So fast forward a few days. I had not got out to pick up the free logs, I had been busy sawing and figured they were not going anywhere. I cut into the curly log and stopped on the first cut and called the guy. He wanted it all sawn 4/4, but since it was curly I thought maybe he would want to do something different. He said "What is curly?" I explained, he still did not get it. I told him it was worth 3+ times as much as plain walnut. He said 4/4 was fine, so I went out and sawed it up. I get in the house for lunch and there is a message from the old neighbor, he wanted to talk to me. I did not call him back right then.

I am back out milling in the afternoon and the old dude pulls up. He says "You know I have been thinking, I will just hang on to those logs, don't bother coming out" :censored:. He had talked to the jerk and he was bragging about having a small fortune growing in his yard, so the neighbor thought for sure he did too...I bet there ain't another walnut like that for 100 miles, let alone across the road from the first one :no:.

90 years old and the logs have already laid for a couple years, what does "Hang on to them" mean? His neighbor talked him out of giving them to me...and I was nothing but nice to both of them.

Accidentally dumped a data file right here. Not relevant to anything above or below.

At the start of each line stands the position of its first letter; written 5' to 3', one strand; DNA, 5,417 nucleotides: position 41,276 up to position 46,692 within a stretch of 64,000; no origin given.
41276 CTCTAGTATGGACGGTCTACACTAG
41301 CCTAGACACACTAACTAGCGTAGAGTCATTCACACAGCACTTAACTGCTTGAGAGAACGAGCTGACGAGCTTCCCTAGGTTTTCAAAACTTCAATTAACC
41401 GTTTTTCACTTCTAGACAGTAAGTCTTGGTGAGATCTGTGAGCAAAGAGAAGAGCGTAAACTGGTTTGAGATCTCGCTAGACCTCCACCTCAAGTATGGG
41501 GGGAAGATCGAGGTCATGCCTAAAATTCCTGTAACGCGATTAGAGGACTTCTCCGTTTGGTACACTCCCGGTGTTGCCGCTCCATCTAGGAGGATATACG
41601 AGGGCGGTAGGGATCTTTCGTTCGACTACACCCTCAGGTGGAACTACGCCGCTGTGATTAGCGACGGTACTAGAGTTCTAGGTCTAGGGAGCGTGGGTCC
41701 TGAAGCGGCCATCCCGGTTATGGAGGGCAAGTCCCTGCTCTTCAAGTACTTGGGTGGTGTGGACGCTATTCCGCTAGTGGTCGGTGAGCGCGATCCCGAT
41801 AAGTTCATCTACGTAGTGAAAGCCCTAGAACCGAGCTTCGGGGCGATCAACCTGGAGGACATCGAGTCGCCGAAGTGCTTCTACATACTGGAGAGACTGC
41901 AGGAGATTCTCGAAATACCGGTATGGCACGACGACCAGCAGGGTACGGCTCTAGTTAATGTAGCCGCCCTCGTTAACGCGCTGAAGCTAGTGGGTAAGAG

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Curly curly

Sometimes you just can't win for losing. Oh well, you try to do the right thing.

Ok Daren, here's the pics:

I still have work to do on the shop, plywood on the walls etc. The slide saw table still needs to be leveled and shimmed but the planer system works great. What an awesome machine, 70's vintage powermatic 18 inch planer with the quiet cutterhead. It weighs about 1400 lbs. The edger is powermatic too, runs great. I threw in a couple pics of flooring and some spalted maple, birdseye and butternut.